How prevalent are E. coli O157 infections?
Very prevalent. It is estimated that hundreds of thousands of people become ill and hundreds of people die each year due to E. coli O157 infections.
How does E. coli O157 infect the population?
Contaminated meat, water, dairy products, and non-pasteurized juices are the most common pathways for contracting E. coli O157 bacteria. Direct contact with an infected person is also a means for infection.
How does E. coli O157 infect food supplies?
Fecal contamination from the intestines of cattle and sheep during slaughter is one of the most prevalent pathways for infection. In 1993, 500 people became ill and three children died in the State of Washington after eating undercooked hamburgers infected with E. coli O157. Similar outbreaks have been reported in Japan and the United Kingdom.
What is cross contamination?
A carcass that is infected with E. coli from its own intestines is said to be "contaminated." However, a carcass that is not infected with E. coli from its own intestines may accidentally contact a contaminated carcass or come in contact with a contaminated surface. When this happens, the carcass becomes "cross contaminated."
- The Protective Properties of Copper and Brass Surfaces in Food Preparation
What is the potential role of food preparation surfaces in reducing the risk of E. coli O157 infections?
Researchers have found that some food preparation surfaces, such as copper and brass, have a bactericidal effect on E. coli O157 bacteria. Since infected carcasses in food preparation can contaminate work surfaces, the risk of cross contamination of non-infected carcasses can be reduced by using a surface that exhibits a bactericidal effect on the microbes. Copper and brass surfaces may reduce the potential for cross- contamination of food by pathogenic organisms, such as E. coli O157, and hence play a hygienic role in the food processing industry.
What is the most prevalent surface material in the food preparation industry?
Stainless steel is the most widely used surface material in food processing. It is nontoxic and easy to clean. However, stainless steel scratches, harbors microbes if not disinfected frequently, and does not exhibit the bactericidal properties of copper and brass.
What are the potential advantages of copper and brass to stainless steel?
CAMR researchers found that bacteria can live on stainless steel surfaces for a very long time (e.g., several months). This means that the surface itself can become a source of cross contamination. Other CAMR workers have shown that carcasses that were not directly contaminated with E. coli O157-infected feces, for example, can become cross contaminated by contacting infected stainless steel surfaces.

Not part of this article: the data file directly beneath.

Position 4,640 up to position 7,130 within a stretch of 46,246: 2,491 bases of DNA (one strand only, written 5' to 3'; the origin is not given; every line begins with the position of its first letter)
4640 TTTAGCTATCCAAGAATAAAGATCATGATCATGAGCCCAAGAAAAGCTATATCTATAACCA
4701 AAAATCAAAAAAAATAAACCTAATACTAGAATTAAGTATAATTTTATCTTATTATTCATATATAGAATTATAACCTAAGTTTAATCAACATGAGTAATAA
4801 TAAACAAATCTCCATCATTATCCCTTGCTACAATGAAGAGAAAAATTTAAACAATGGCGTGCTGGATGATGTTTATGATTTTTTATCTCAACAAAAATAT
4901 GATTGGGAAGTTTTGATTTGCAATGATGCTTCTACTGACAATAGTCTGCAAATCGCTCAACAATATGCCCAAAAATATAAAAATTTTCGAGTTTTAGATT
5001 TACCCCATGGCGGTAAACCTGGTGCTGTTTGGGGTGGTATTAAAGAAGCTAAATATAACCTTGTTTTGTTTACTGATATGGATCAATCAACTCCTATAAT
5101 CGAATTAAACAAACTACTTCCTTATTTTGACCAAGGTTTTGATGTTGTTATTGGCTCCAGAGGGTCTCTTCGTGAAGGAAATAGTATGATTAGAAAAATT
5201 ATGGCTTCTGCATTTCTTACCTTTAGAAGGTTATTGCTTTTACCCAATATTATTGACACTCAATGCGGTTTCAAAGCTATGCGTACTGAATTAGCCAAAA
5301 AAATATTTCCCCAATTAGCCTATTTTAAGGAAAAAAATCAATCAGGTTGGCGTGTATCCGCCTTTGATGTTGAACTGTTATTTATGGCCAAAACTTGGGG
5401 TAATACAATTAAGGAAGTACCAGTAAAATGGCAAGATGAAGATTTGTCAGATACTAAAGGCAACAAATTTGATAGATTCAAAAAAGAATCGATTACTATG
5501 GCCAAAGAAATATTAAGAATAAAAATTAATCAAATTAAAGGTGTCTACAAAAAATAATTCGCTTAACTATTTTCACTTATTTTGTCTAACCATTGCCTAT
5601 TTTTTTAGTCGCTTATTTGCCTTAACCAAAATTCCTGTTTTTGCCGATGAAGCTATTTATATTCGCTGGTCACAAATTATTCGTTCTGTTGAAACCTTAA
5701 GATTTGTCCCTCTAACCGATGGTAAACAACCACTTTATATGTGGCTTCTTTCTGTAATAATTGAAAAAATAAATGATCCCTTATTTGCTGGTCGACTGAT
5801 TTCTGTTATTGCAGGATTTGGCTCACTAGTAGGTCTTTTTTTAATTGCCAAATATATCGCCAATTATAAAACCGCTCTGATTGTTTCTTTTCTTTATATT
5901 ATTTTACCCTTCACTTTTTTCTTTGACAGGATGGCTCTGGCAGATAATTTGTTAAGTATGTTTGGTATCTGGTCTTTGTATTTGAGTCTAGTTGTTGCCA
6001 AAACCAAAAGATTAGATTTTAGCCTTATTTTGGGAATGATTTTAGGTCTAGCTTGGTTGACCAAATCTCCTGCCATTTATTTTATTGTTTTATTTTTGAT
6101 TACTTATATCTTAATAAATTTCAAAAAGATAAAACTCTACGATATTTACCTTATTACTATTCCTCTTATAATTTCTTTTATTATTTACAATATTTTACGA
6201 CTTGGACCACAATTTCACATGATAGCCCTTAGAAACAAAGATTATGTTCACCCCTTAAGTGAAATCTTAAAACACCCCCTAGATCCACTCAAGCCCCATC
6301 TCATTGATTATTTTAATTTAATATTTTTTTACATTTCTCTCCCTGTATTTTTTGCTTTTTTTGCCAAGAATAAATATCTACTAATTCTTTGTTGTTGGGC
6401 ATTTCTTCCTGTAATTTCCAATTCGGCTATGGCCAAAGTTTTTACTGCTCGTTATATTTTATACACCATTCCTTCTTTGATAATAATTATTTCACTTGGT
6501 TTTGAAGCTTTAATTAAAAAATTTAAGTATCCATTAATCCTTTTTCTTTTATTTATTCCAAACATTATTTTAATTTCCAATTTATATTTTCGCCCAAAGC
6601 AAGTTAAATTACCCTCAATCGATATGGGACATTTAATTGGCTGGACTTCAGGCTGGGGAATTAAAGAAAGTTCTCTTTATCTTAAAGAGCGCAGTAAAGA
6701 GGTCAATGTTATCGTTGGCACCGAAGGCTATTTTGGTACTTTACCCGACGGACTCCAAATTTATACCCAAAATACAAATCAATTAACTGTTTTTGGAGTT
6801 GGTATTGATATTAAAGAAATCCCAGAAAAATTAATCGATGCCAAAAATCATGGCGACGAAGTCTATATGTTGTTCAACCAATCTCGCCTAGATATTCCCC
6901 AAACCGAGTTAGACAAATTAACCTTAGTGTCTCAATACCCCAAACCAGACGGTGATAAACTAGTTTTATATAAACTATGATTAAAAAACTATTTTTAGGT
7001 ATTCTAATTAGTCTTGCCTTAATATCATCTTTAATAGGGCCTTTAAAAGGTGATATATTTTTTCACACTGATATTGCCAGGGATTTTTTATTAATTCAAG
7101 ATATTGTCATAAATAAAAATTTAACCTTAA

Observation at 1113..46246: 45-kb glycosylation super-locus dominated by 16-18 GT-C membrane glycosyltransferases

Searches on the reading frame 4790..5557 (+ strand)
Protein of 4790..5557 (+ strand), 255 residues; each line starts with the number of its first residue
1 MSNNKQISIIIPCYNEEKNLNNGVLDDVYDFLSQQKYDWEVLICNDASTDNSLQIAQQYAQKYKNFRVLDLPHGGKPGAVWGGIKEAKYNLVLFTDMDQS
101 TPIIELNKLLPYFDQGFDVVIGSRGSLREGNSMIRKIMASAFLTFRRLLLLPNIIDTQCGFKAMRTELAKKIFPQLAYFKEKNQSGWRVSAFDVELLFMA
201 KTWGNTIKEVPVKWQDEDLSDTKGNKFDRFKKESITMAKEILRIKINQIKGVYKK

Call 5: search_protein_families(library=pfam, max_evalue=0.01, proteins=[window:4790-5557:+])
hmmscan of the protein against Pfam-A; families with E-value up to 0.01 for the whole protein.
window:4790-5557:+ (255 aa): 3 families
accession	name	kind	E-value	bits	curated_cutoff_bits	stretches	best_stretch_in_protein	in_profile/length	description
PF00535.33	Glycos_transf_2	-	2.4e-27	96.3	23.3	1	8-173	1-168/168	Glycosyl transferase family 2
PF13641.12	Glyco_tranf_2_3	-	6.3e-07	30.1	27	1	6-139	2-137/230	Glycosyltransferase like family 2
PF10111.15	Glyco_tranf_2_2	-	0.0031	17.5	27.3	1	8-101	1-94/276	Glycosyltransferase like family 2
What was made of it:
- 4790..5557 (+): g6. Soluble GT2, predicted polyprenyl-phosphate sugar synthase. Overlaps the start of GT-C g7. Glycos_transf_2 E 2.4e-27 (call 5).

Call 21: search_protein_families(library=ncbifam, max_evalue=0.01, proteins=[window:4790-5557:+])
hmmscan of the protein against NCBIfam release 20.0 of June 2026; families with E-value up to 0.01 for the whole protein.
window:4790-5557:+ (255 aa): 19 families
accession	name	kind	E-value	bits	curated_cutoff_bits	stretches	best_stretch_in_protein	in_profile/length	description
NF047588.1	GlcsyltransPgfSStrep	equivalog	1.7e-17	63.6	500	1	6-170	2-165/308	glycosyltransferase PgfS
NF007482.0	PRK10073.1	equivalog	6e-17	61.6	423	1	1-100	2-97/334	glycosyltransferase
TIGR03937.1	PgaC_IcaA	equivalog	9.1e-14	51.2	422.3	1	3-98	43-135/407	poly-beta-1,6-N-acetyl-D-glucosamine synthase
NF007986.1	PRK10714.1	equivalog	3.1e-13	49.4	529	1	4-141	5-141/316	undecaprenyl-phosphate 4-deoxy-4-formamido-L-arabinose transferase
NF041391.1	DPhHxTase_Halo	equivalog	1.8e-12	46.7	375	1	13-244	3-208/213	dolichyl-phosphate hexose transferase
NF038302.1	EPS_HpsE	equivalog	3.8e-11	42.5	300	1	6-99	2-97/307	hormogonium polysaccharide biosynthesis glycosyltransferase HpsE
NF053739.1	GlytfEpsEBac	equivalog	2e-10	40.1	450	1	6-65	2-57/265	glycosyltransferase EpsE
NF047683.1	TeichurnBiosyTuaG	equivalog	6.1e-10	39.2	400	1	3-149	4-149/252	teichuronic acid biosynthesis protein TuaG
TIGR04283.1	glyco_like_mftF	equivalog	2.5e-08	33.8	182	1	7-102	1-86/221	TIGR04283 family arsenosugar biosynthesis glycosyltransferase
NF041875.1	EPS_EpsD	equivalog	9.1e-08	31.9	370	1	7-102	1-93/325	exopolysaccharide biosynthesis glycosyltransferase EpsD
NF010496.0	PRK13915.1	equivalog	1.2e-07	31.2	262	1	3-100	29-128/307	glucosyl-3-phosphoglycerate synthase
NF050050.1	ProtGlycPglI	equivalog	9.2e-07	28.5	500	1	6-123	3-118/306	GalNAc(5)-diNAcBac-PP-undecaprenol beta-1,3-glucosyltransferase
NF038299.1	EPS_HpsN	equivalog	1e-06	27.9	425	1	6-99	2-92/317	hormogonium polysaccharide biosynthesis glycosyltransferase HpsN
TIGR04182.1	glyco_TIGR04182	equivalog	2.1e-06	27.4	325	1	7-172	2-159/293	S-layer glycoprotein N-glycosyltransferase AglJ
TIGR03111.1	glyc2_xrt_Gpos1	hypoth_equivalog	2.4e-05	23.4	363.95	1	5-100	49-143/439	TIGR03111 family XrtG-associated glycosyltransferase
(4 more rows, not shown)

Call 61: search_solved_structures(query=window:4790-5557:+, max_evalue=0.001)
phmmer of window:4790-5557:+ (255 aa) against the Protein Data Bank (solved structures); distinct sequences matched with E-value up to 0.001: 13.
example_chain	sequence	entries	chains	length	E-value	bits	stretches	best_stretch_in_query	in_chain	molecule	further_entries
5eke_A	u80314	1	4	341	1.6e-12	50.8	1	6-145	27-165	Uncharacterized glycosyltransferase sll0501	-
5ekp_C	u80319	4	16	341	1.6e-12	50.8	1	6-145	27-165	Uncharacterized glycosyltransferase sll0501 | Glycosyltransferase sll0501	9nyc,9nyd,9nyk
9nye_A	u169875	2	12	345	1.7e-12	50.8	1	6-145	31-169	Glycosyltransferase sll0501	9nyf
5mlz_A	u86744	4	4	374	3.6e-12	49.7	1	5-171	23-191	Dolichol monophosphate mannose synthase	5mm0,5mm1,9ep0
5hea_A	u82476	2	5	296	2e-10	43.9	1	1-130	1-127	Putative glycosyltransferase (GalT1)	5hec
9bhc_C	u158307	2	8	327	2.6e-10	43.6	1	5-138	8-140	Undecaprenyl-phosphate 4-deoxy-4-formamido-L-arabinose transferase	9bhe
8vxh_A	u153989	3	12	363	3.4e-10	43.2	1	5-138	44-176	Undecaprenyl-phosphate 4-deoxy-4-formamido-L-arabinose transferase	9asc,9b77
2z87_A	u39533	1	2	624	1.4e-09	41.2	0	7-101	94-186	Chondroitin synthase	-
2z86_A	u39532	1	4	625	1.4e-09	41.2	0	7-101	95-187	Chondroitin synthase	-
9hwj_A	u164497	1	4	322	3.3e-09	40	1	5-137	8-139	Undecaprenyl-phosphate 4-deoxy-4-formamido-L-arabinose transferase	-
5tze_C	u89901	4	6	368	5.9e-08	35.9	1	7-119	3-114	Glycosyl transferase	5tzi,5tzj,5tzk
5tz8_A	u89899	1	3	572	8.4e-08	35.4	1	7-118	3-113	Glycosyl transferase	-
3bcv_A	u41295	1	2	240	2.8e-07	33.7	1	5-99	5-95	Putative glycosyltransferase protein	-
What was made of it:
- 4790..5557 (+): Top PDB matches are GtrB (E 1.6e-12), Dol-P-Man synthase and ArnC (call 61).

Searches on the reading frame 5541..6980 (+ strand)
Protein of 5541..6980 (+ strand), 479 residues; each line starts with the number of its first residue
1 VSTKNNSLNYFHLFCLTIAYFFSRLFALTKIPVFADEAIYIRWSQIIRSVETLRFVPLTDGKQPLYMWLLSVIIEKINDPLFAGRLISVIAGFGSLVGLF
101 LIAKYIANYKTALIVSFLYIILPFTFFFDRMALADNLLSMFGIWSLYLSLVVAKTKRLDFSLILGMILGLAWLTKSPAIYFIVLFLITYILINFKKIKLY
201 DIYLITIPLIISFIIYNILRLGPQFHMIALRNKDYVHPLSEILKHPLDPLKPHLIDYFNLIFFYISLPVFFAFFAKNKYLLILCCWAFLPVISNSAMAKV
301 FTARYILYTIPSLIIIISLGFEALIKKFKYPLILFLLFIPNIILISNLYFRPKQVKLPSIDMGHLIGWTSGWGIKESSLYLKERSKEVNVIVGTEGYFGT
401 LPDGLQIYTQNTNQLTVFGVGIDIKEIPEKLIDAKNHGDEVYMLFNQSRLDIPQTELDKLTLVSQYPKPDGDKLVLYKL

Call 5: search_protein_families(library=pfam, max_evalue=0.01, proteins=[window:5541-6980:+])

CAMR researchers also found that E. coli O157 dies off much more quickly on copper and brass surfaces than on stainless steel surfaces. Their preliminary study suggested that copper and brass are much more hygienic as a food preparation surface than stainless steel.
Furthermore, copper and brass are much less expensive than stainless steel.
How much better are copper-bearing surfaces than stainless steel as bactericides?
Much better. At room temperature (20 0C), all of the E. coli O157 bacteria died on copper tiles within just 4 hours. Alternatively, it took 34 days for all of the bacteria to die on the stainless steel tiles. Survival rates on brass were 4 days.
At chill temperatures typical of food storage (4°C), all of the E. coli O157 bacteria died on the copper tiles within 14 hours. Alternatively, after 34 days, 10% of the bacteria were still alive on the stainless steel tiles. Survival rates on brass were 12 days.
What variables in food processing conditions were studied in the research?
The antimicrobial effects of brass were dramatically accelerated with anaerobically-grown microbes (i.e., microbes that thrive in the absence of oxygen, such as in the gut of animals). The antimicrobial effects of copper were delayed slightly for anaerobically-grown microbes.
Low pH conditions typical in the manufacturing of fruit juice increased the mortality rate of E. coli O157 on copper surfaces to just 45 minutes. The microbes died in two days on stainless steel surfaces.
When human and animal feces containing the anaerobic form of the bacteria were studied, the antimicrobial effects of copper and brass remained significant. On stainless steel, the mortality rates of the bacteria decreased, but to a still unacceptable level of several weeks.
Highly humid conditions were found to reduce the antimicrobial effect of copper-bearing surfaces.
Mortality of the microbes in UHT milk (representative of dairy environments) were reduced to 24 hours on brass, but increased slightly on copper.
Where do we go from here?
Copper and brass have the potential to become more hygienic surface materials than stainless steel in the food processing industry. Therefore, it is worthwhile to study the bactericidal effects of these three surfaces on other highly toxic bacteria, such as Salmonella enteritidis PT4, Campylobacter jejuni (poultry); and the multiple antibiotic resistant
S. typhimurium DT104 (beef).
Furthermore, it is worthwhile to: 1) investigate any potential leaching characteristics of copper-bearing food preparation surfaces, 2) explore copper alloys for use in food preparation when a material required must be harder than copper, and 3) study the potential toxicological effects of leached copper in various types of processed foods.